2.2.1. Anti-reformers and uncertainty of the energy reform

The current energy reform has been the most significant change in the Mexican oil sector since 1938, when President Lázaro Cárdenas nationalized oil. Since this time the oil industry has been a source of national pride in Mexico. In the collective imagination oil became property of all Mexicans, and for a long time a common slogan signifying social cohesion was “The oil is ours” (Doherty, 2015). Oil became the basis for national development (Vega y León, 2015).

Oil was considered emblematic of national sovereignty despite the overtures of transnational oil companies, and the idea of oil in Mexican hands became a source of national pride. Pemex was recognized as the most important Mexican company, not only due to its ability to compete internationally, but also because it was a world leader in the field. In addition, the oil boom experienced in Mexico in the late 1970’s led to the belief that oil, the new source of wealth in the hands of the State, would be the key to overcoming poverty and achieving development. Although dreams of splendor vanished with the economic and financial crisis that hit Mexico in the 1980s, the idea that oil is an exclusive possession of the state remained unchanged.

In fact, prior to the adoption of the current energy reform, several governments expressed an interest in changing the status quo. However, the changes that were made proved insufficient and ineffective as the constitutional reform required for them to succeed was not forthcoming. The Constitution established that “underground wealth” belonged in its entirety to the nation, and the state was the only institution authorized to exploit and commercialize it. Any constitutional amendments therefore required the agreements of diverse and competing political forces.

In 2012 the election of Peña Nieto as president provided the requisite conditions for the launch of the long-awaited energy reform, with the main political parties signing the “Pact for Mexico”. This document defined the plurality of Mexican society and that as diverse political parties had received a mandate from their respective electorates to represent them that diversity should be recognized by all. The document furthermore recognized that no one political force could, alone, impose its own vision or single program on the country. The reforms that Mexico needed were impossible to undertake without a clear majority agreement; thus, the main political parties pledged to promote the structural reforms that the Mexican state required in order to boost economic growth in a globalized and competitive economic environment (Pacto por México, 2012). Reforms were subsequently forthcoming in the areas of energy, education, finance, telecommunications and labor. Energy reform however was regarded as the most significant of these due to its historical significance, as it was necessary that diverse political conditions be fulfilled due to the sensitivity of the issue.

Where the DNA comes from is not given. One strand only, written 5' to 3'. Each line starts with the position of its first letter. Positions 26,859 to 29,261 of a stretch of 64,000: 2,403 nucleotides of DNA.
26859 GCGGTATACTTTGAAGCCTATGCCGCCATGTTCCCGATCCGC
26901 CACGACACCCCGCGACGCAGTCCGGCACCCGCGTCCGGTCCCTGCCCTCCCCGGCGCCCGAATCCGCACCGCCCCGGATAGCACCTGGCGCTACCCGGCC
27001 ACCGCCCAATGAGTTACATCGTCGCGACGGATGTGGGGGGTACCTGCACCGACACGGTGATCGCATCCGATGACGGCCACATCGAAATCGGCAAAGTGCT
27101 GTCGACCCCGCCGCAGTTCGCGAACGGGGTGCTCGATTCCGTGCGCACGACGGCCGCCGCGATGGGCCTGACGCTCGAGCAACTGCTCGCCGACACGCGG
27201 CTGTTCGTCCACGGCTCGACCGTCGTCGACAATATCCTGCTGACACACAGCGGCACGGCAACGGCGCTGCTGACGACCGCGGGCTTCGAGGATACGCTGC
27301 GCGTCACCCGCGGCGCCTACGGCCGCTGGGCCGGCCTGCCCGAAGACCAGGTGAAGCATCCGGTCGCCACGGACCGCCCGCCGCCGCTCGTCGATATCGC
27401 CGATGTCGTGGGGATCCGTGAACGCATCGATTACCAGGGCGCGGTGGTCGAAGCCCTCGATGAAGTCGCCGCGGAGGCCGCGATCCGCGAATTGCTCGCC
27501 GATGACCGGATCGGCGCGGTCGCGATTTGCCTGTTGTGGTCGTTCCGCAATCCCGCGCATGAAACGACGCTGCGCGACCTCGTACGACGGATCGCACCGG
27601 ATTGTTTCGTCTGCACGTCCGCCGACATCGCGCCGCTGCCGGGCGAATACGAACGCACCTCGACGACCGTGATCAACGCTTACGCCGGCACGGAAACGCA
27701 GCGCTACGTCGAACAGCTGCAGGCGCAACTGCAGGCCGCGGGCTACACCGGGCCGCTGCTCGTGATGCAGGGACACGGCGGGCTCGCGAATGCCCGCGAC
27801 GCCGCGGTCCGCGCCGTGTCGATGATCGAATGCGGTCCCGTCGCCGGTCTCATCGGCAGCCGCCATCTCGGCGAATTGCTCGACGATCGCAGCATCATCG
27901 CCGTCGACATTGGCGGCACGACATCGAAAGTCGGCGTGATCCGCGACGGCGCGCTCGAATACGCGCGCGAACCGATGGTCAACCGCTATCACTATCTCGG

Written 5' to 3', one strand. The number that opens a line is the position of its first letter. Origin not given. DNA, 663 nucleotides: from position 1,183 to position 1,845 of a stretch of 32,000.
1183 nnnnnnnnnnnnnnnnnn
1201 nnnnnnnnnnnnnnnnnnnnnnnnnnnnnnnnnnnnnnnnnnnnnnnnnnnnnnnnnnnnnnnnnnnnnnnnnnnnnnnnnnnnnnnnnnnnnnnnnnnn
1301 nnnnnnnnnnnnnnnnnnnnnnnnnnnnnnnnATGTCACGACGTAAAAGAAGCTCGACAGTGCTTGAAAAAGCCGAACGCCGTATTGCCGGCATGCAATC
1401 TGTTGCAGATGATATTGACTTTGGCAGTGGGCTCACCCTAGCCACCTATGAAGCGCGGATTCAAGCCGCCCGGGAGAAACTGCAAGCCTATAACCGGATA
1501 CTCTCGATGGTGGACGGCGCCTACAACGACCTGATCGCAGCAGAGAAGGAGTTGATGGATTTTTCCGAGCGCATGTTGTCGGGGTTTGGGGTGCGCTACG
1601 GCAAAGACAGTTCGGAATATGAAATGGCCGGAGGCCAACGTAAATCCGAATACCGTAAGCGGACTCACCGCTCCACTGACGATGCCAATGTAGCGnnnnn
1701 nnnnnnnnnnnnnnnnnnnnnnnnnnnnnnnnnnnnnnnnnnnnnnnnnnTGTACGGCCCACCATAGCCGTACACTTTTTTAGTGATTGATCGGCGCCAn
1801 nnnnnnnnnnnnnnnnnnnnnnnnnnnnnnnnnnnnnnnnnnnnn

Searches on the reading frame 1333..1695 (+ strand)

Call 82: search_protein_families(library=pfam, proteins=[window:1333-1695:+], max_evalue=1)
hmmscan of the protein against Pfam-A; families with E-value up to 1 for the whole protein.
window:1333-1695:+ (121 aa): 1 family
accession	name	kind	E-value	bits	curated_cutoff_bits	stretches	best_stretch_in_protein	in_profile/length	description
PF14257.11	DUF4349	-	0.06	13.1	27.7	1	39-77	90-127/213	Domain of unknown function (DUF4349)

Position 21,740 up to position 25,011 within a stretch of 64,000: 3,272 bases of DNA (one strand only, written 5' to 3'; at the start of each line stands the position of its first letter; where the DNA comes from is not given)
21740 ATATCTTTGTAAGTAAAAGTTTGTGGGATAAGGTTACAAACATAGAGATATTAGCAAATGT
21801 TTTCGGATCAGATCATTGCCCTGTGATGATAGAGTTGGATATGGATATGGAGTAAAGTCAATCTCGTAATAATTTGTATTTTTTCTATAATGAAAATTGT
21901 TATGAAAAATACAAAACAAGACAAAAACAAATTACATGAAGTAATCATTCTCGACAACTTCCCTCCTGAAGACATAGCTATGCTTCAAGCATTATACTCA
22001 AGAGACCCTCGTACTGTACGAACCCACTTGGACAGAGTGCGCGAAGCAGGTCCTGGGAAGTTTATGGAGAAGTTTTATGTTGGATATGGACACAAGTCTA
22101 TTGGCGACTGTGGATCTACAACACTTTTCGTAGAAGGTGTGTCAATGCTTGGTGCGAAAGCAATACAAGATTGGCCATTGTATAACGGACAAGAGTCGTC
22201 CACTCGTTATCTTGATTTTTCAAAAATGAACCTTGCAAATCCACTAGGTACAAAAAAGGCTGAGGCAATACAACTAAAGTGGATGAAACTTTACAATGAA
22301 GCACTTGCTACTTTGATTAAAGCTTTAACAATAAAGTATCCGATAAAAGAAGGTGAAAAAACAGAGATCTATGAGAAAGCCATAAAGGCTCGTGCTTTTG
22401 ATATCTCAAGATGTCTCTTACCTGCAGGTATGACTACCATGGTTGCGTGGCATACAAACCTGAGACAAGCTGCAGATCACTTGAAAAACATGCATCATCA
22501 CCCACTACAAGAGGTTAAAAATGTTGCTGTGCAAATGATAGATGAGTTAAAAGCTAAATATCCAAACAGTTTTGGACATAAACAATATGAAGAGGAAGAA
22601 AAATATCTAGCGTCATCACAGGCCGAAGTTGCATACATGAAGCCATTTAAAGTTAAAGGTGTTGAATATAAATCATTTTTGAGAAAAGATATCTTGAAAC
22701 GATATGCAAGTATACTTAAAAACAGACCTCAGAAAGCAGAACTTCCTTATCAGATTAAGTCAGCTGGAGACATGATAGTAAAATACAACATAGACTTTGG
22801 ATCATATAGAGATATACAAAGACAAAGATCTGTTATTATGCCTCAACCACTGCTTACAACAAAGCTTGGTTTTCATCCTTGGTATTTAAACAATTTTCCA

In addition to the conditions outlined above, the decline and loss of competitiveness of Pemex alarmed the bureaucratic elite and inspired the reforms necessary to strengthen the Mexican energy sector. It was the congressmen therefore who agreed on the urgent need to transform the oil, gas and electricity sector in order to reverse the negative trends affecting Mexico. Although Pemex is the second largest company in Latin America and among the largest oil companies in the world, three major factors have caused a significant decline in its fortunes (Samples, 2016). The first of these is the natural depletion of the large traditional fields like the Cantarell, which once was the richest deposit in the world. In 2004 however yields from the Cantarell field began a natural and predicted decline. In 2003 production from Cantarell represented 63.0% of the total national yield, while in 2010 it represented only 19.0% (Pemex, 2010).

The second factor relates to the excessive taxes levied against Pemex, which have hindered the company for decades (Samples, 2016). In real terms this means that the government has taken over 80% of operating profits in taxes and duties (Padierna, 2015). Among energy companies, Pemex ranks behind only Exxon Mobil in pre-tax profits, but falls to eighty-sixth place after taxes (Samples, 2016). In 2015 Pemex reported a negative cash balance of 146 thousand 856 million pesos as a result of this significant tax burden, despite reporting a positive balance of 732 thousand 852 million pesos before taxes and duties (Tapia y Barbosa, 2016).